LeBron James has heard it all from fans during his 18-year NBA career. He has even said a few things back to courtside spectators.

So his interaction Monday with a couple sitting in floor seats at the Lakers-Hawks game in Atlanta was just another back-and-forth. But, he said, he welcomed it, because he hasn’t been able to engage with fans much since the start of the COVID-19 pandemic.

“At the end of the day, I’m happy that fans are back in the building,” he said after the Lakers’ 107-99 victory in which he had 21 points, nine assists and seven rebounds. “I miss that interaction. I need that interaction. We, as players, need that interaction.”  

To summarize the incident: James was trash-talking a male fan during the game when the man’s wife angrily stood up for her spouse. After a series of words was exchanged, the couple was ejected from State Farm Arena. 

MORE: James goes off in fourth quarter after Cavs employee claps at missed shot 

The woman, Juliana Carlos, said in a profanity-laced Instagram post while exiting the building that she told James she’d “f— (him) up” if he persisted. Once she got home, she added more details (and more NSFW language). She said her husband, a Hawks fan, has an “issue” with James but that she always has her man’s back.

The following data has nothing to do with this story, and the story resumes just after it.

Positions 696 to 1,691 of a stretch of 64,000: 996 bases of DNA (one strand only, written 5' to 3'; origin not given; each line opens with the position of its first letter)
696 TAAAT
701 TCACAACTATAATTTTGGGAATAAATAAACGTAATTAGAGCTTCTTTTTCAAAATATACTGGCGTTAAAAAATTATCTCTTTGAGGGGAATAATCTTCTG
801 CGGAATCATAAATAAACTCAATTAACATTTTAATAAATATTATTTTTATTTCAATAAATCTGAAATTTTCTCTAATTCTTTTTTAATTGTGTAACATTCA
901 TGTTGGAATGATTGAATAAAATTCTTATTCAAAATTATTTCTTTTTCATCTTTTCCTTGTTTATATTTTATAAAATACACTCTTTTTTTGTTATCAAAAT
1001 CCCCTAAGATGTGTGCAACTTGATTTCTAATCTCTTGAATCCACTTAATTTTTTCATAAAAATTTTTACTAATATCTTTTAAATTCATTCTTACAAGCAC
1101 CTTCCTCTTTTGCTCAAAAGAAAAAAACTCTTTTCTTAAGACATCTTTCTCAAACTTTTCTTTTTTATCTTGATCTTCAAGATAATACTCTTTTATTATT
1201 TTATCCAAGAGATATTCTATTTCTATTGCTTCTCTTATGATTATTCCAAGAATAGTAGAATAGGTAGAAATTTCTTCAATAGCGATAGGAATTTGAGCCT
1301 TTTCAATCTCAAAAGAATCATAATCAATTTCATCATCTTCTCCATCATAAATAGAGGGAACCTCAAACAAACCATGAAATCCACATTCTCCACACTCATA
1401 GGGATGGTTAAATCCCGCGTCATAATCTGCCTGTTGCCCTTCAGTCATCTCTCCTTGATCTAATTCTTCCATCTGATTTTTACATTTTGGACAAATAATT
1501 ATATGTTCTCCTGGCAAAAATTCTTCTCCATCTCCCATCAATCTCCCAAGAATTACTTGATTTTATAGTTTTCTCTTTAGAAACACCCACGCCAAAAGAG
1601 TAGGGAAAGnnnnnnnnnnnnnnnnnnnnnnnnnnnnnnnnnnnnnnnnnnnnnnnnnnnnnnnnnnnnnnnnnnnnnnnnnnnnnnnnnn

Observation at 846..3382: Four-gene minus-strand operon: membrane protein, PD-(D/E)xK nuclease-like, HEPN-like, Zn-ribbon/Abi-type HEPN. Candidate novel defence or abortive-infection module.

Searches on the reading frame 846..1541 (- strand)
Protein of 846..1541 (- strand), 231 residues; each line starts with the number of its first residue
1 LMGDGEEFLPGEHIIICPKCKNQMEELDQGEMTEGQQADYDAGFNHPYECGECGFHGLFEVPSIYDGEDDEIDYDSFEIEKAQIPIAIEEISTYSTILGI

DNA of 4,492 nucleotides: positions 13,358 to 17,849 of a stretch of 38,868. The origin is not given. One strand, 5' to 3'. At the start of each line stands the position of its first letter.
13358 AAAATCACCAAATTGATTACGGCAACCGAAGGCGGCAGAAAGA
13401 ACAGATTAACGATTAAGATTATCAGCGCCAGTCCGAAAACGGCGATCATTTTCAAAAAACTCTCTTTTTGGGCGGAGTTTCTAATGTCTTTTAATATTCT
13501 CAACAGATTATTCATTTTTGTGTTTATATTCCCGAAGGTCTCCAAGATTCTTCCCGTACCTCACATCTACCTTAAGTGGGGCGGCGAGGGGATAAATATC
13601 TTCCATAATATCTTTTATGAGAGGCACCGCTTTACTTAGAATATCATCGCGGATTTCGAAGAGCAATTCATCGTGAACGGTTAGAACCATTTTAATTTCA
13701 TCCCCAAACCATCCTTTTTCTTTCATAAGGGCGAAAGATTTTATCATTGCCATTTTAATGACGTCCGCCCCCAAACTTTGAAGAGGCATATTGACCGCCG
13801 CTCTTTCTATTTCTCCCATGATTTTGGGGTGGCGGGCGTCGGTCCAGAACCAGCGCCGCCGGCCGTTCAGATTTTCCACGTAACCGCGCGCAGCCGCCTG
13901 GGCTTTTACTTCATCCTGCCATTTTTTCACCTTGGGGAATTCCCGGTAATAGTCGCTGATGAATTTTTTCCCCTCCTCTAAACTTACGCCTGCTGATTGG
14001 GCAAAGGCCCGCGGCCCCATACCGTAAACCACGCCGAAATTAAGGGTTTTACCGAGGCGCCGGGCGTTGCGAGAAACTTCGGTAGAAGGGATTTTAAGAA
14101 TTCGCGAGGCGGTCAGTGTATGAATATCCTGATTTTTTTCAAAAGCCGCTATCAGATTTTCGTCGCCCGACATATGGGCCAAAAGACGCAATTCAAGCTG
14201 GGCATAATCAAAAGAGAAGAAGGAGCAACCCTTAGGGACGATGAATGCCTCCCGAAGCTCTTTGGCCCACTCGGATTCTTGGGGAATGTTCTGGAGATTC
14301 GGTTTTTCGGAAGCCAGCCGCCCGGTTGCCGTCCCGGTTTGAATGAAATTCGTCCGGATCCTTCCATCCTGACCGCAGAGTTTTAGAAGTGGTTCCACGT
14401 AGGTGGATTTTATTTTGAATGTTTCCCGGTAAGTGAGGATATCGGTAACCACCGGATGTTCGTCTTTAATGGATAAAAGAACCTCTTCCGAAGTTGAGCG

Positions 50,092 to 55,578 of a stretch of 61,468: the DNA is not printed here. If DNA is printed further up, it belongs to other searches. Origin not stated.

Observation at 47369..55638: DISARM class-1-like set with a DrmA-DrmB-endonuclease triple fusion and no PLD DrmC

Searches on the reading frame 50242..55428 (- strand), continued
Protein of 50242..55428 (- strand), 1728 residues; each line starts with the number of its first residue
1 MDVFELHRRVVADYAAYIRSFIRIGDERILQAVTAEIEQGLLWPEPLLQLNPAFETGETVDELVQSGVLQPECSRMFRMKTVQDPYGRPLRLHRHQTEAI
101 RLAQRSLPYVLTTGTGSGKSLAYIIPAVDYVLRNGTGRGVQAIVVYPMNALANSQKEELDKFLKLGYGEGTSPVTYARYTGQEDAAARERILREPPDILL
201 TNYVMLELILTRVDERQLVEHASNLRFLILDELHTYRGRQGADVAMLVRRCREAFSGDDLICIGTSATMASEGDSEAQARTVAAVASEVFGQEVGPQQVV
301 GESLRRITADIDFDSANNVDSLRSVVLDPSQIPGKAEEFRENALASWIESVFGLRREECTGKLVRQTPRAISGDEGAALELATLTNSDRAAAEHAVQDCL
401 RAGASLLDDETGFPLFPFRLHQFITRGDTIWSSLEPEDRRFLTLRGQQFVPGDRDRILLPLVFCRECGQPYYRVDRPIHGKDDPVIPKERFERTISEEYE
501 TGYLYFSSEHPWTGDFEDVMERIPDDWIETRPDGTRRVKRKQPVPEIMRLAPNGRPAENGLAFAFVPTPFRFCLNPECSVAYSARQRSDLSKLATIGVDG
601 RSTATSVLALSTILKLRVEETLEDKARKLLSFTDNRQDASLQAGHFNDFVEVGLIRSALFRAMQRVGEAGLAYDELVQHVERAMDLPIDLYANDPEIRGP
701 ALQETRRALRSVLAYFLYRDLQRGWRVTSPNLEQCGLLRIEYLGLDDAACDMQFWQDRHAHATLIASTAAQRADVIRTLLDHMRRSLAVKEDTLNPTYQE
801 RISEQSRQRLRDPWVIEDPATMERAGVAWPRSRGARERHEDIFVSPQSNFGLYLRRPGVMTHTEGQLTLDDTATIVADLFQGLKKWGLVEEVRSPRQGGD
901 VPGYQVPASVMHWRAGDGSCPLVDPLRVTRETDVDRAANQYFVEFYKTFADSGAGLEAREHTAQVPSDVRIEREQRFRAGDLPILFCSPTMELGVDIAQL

James thought security had a quick thumb.

“There was a back-and-forth between two grown men; he said his piece, I said my piece. And then someone else jumped into it and said their piece,” James said.

“I didn’t think they should have been kicked out, but they might have had a couple drinks, maybe and they could have probably kept it going and the game wouldn’t have been about the game no more,” he added. “I think the referees did what they had to do.”

And then, for good measure, he gave Ms. Carlos a nickname on Twitter: Courtside Karen.

Last year, James spoke about wanting fans in the stands when the NBA returned to action from its COVID-19 hiatus, saying that players feed off the energy spectators provide. The league eventually resumed its season in the so-called Orlando bubble at Walt Disney World Resort in Central Florida. It allowed limited attendance late in the playoffs.